The psychological determinants of an individual's response to stress are important predictors of outcome, although this area is beyond the scope of this review [reviewed comprehensively by Liu and Alloy (2010)]. However, physiological variations in HPA axis function and related pathways may also modulate the response to stress and alter the threshold for psychiatric disorders. Despite substantial limitations in the objective assessment of stress, multiple studies have documented an association between stressful life experiences and depression (Kendler and Gardner, 2010). Interesting examples of HPA axis dysfunction modulating psychiatric health come from Cushing's syndrome and Addison's disease, states of hyper- and hypo-cortisolemia, respectively. Cushing's syndrome is associated with a high prevalence of psychopathology, primarily depressive symptoms but also mania and anxiety (Pereira et al., 2010). Addison's disease has been less extensively investigated but appears to be associated with an increased risk of a variety of psychiatric symptoms, including depression, delusions, hallucinations, and anxiety (Anglin et al., 2006). In both disorders it should be borne in mind that adrenal dysfunction can also lead to electrolyte and metabolic abnormalities which can also contribute to CNS disturbances. Nonetheless, the fact that treatment of the hyper- or hypo-cortisolaemia resolves the psychiatric symptoms in most cases strongly suggests that changes in adrenal corticosteroids are a primary driving force for the psychiatric symptoms (even though this is not the sole determining factor, as half of subjects with Cushing's do not develop depressive symptoms). Therapeutic administration of high doses of corticosteroids has been associated with the development of a manic behavioral state (Warrington and Bostwick, 2006; Kenna et al., 2011; Fardet et al., 2012). These observations also highlight a critical pathway by which HPA axis function may alter mental state. Corticosteroids are generally prescribed in cases of uncontrolled inflammatory disease, and act as powerful anti-inflammatory factors. As we will discuss below, inflammatory states are strongly linked to perturbations in psychiatric health. More subtle variations in HPA axis function have been directly associated with psychiatric disorders, in particular depression. A recent meta-analysis described the magnitude of the difference between depressed and non-depressed group in cortisol, ACTH and CRH levels. Looking at 361 studies, the results show that overall depression is associated with small-to-moderate elevations in ACTH and cortisol and a reduction in CRH levels (Stetler and Miller, 2011). However, in older people, the association between cortisol and major depression was U-shaped (Bremmer et al., 2007). Another large cohort study revealed significant associations between major depressive disorders and specific HPA axis indicators, such as a higher cortisol awakening response in MDD patients compared to controls (Vreeburg et al., 2009). Those modest but significant differences were also observed in patients with anxiety disorders (Vreeburg et al., 2010).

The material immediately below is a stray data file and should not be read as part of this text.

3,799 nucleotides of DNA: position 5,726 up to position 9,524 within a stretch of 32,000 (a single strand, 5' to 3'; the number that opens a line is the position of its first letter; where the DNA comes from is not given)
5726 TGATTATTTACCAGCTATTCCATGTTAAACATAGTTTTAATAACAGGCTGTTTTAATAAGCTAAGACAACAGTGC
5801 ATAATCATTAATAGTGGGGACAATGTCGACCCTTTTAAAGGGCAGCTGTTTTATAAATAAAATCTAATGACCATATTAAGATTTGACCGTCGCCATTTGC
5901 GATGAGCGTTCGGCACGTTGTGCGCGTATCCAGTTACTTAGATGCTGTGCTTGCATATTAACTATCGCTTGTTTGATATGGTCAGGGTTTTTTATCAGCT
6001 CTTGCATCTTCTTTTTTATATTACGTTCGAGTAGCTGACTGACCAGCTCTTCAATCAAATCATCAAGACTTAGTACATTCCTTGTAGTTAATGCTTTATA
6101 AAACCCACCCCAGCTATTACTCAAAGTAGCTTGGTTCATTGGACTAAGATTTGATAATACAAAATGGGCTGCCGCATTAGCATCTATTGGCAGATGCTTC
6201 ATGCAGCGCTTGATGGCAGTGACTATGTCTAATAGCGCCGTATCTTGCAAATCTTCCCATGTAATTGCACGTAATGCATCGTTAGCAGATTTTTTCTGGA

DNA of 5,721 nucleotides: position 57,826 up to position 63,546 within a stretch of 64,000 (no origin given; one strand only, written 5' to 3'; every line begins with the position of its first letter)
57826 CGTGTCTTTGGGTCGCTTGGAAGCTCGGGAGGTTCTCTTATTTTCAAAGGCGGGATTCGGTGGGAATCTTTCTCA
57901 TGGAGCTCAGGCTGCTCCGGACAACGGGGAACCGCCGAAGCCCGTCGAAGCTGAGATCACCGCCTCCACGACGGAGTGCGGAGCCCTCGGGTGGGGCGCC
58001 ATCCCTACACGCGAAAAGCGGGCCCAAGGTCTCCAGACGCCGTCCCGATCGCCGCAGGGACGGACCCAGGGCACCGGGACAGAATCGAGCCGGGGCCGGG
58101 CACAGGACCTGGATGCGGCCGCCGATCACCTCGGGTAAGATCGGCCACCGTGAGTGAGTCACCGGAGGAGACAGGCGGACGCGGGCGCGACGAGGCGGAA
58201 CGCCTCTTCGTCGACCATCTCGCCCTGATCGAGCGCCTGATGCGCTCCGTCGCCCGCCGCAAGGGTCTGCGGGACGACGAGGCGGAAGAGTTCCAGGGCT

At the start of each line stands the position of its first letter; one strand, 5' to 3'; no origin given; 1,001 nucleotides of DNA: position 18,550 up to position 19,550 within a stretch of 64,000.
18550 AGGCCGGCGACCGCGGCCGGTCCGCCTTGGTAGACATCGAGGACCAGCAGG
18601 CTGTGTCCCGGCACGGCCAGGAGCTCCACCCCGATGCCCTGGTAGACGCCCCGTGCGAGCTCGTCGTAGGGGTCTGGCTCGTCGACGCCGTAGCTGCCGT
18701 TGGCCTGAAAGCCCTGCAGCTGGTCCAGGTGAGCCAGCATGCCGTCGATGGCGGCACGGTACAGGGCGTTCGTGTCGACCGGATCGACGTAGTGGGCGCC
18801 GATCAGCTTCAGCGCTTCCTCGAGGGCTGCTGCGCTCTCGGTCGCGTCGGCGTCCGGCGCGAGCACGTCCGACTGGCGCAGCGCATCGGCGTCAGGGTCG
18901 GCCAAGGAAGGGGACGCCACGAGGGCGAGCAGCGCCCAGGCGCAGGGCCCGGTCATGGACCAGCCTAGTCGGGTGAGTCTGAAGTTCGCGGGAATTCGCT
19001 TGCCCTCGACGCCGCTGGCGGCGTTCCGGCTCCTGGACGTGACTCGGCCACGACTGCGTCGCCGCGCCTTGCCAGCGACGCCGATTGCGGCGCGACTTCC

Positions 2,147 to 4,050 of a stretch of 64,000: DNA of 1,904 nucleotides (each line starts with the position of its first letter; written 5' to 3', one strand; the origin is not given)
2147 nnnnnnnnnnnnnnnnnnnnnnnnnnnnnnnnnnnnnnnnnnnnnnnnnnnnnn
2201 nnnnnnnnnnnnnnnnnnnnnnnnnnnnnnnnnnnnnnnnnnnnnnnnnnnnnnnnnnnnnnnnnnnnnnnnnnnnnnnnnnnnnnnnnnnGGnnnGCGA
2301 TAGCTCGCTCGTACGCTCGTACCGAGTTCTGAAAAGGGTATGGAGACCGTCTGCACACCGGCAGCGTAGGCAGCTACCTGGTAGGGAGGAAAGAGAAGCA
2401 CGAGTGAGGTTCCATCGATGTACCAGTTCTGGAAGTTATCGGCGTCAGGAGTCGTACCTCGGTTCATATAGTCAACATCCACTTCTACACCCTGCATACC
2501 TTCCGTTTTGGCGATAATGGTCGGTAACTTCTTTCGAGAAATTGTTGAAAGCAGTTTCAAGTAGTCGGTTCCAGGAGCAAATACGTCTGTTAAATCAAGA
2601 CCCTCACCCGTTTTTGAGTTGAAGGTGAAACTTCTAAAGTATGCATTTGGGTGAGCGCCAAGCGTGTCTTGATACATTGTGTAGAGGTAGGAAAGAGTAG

In line with clinical findings, the circadian pattern of corticosterone has been reported to be disrupted in rodent models of depression (Touma et al., 2009; Bonilla-Jaime et al., 2010). In rats, chronic stress induces a depressive-like phenotype, associated with dysregulation of the HPA axis and reductions in dopaminergic and serotonergic transmissions in the PFC (Mizoguchi et al., 2008). Affective-like behavioral deficits have been reported in mouse mutants with altered HPA axis function [see Renoir et al. (2013) for review]. Chronic treatment with corticosterone as well as isolation rearing increase the depressive-like behavior in GR-dependent and independent manners (Ago et al., 2008). Chronic elevation of corticosterone creates a vulnerability to a depression-like syndrome that is associated with increased expression of the serotonin synthetic enzyme tryptophan hydroxylase 2 (tph2), similar to that observed in depressed patients (Donner et al., 2012). Interestingly, the effects of chronic corticosterone administration in animal models have also been studied in the context of affective and systemic disorders. In that regard, chronic corticosterone in mice was found to induce anxiety/depression-like behaviors (David et al., 2009) as well as decrease sucrose consumption in a model of anhedonia (Gourley et al., 2008). Chronic antidepressant treatment reversed those behavioral impairments. Furthermore, relevant to the relationship between stress and metabolic syndrome, 4-wk exposure to high doses of corticosterone in mice, has been found to increase weight gain and plasma insulin levels as well as reduce home-cage locomotion (Karatsoreos et al., 2010).